Far too much media coverage of the presidential campaign has been more clickbait than content.
So what did you think of the white pantsuit Hillary Clinton wore when she accepted the Democratic presidential nomination at the Democratic National Convention?
Reporters in the mainstream media devoted hundreds of articles and thousands of words to this topic. Yahoo opined that Hillary obviously was sending a message of support for “the suffragettes who fought so tirelessly for women to gain the right to vote 100 years ago”.
One reporter from Philadelphia Inquirer even managed to praise Hillary’s outfit as reflecting a “soft and strong” woman “telling us she has arrived (while asserting a week earlier that the white dress worn by Melania Trump during her Republican National Convention speech as “another reminder that in the G.O.P. white is always right.”
Boy, this is important stuff.
And all of this faux news has been squeezing out coverage of serious issues of great import to Americans.
In this vein, the media have taken to highlighting distracting errors committed by Trump to such a degree that they have almost taken over the newshole.
The media assert that they’re just reporting on what the public cares about or that they’re responding to controversies that surface on social media.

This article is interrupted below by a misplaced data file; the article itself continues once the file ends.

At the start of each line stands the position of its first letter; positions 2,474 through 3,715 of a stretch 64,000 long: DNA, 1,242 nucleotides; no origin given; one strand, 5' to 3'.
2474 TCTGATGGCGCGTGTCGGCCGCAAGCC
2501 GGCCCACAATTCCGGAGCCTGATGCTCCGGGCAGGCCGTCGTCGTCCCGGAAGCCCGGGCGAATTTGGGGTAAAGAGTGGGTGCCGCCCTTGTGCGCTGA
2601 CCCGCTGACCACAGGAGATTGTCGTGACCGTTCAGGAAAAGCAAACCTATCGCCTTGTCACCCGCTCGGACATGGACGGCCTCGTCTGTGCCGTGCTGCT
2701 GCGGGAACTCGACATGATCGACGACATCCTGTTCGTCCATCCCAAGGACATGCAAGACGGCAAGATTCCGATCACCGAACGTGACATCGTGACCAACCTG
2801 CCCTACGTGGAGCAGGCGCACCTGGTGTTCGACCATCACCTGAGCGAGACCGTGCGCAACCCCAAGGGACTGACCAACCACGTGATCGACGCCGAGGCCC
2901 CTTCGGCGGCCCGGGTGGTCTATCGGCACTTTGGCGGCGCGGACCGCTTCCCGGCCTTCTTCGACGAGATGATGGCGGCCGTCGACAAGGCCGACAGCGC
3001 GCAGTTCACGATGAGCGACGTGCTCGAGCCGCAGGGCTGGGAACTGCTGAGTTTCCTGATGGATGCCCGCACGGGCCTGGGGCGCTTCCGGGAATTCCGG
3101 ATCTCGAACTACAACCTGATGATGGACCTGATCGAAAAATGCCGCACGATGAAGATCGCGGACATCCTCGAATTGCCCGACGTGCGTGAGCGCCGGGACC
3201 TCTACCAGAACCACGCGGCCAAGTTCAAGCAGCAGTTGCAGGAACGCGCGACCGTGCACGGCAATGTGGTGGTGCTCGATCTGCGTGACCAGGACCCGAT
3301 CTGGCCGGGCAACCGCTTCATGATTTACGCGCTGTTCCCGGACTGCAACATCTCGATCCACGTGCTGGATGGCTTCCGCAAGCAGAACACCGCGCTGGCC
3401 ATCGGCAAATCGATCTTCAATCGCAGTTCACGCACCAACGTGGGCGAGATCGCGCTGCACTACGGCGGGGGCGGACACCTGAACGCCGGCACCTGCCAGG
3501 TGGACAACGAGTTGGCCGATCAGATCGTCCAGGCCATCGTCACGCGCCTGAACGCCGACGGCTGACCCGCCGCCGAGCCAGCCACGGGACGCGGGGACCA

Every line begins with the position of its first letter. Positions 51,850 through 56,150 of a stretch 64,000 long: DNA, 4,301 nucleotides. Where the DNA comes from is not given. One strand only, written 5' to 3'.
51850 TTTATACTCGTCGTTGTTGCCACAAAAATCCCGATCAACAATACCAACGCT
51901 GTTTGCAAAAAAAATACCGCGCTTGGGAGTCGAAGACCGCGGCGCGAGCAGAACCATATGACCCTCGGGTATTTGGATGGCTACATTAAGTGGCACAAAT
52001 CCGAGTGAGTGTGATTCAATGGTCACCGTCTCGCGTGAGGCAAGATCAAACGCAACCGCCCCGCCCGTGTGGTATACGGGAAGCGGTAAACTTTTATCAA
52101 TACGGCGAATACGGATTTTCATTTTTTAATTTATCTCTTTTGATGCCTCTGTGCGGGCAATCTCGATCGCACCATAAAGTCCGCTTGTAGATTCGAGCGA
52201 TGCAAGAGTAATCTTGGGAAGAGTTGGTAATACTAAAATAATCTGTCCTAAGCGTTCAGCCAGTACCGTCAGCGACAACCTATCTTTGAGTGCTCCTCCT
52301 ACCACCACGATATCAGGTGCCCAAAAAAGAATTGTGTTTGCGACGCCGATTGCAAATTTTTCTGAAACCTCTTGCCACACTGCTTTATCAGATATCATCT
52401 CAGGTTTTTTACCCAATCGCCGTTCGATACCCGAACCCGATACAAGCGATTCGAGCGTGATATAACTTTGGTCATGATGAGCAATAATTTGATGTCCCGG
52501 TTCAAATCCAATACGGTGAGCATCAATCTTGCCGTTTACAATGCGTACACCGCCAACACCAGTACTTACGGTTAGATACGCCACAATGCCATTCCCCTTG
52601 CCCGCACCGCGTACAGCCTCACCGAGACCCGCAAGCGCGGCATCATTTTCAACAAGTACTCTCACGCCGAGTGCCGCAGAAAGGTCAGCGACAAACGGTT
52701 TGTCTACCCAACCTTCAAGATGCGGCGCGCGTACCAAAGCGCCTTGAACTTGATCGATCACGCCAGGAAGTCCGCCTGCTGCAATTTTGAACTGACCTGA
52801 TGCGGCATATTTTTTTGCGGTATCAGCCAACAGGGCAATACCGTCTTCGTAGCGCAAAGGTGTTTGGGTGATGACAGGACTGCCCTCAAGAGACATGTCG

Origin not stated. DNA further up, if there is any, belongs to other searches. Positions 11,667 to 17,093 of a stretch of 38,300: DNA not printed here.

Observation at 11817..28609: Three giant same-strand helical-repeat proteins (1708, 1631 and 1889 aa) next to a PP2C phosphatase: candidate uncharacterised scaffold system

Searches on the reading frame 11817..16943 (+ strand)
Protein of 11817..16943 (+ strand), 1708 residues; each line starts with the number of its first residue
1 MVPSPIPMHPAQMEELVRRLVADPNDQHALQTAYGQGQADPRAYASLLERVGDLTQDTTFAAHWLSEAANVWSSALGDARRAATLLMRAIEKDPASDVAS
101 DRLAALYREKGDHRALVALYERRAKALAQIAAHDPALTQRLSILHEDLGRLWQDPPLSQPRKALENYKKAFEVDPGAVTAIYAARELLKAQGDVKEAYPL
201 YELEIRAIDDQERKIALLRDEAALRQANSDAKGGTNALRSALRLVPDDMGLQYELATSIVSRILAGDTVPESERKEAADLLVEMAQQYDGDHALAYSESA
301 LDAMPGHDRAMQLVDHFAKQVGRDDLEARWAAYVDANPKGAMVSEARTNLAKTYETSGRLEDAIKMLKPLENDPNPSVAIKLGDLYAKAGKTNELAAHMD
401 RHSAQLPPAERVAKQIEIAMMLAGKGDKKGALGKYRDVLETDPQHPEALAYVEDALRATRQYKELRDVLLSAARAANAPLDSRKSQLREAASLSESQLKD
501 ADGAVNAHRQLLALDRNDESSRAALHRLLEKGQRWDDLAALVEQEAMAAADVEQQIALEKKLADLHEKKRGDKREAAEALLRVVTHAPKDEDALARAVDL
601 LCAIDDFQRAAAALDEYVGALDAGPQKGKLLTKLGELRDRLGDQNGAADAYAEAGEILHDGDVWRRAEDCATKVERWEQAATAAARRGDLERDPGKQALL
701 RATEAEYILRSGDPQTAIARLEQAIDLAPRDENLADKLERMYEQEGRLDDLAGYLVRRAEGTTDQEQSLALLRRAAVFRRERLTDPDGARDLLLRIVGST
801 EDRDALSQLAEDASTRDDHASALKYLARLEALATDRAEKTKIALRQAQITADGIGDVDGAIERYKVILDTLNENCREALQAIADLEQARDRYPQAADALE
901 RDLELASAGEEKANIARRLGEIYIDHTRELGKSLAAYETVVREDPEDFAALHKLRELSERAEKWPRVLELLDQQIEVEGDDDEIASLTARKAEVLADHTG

But that’s not an explanation. It’s an excuse.
Let’s get real here. It’s the media that determines what to cover and how, not the candidates. And so far much of the media has decided to invent or write about trivial matters and manufactured controversies, while also writing with heavy-handed bias that favors Hillary Clinton.
When Trump jokingly approved of, and then disparaged, a screaming baby at a Virginia campaign event, it was the media that determined this was newsworthy, decided to treat the incident as a breach of political protocol by Trump and extended the life of the story with repeated critical coverage.
In July, Trump tweeted a photo of Clinton next to a 6-pointed star-shaped badge saying “Most Corrupt Candidate Ever!” with a background of $100 bills. It was the mainstream media that decided to treat as legitimate and serious online complaints that the star (a generic shape in Microsoft Paint) was evidence of Trump’s anti-semitism.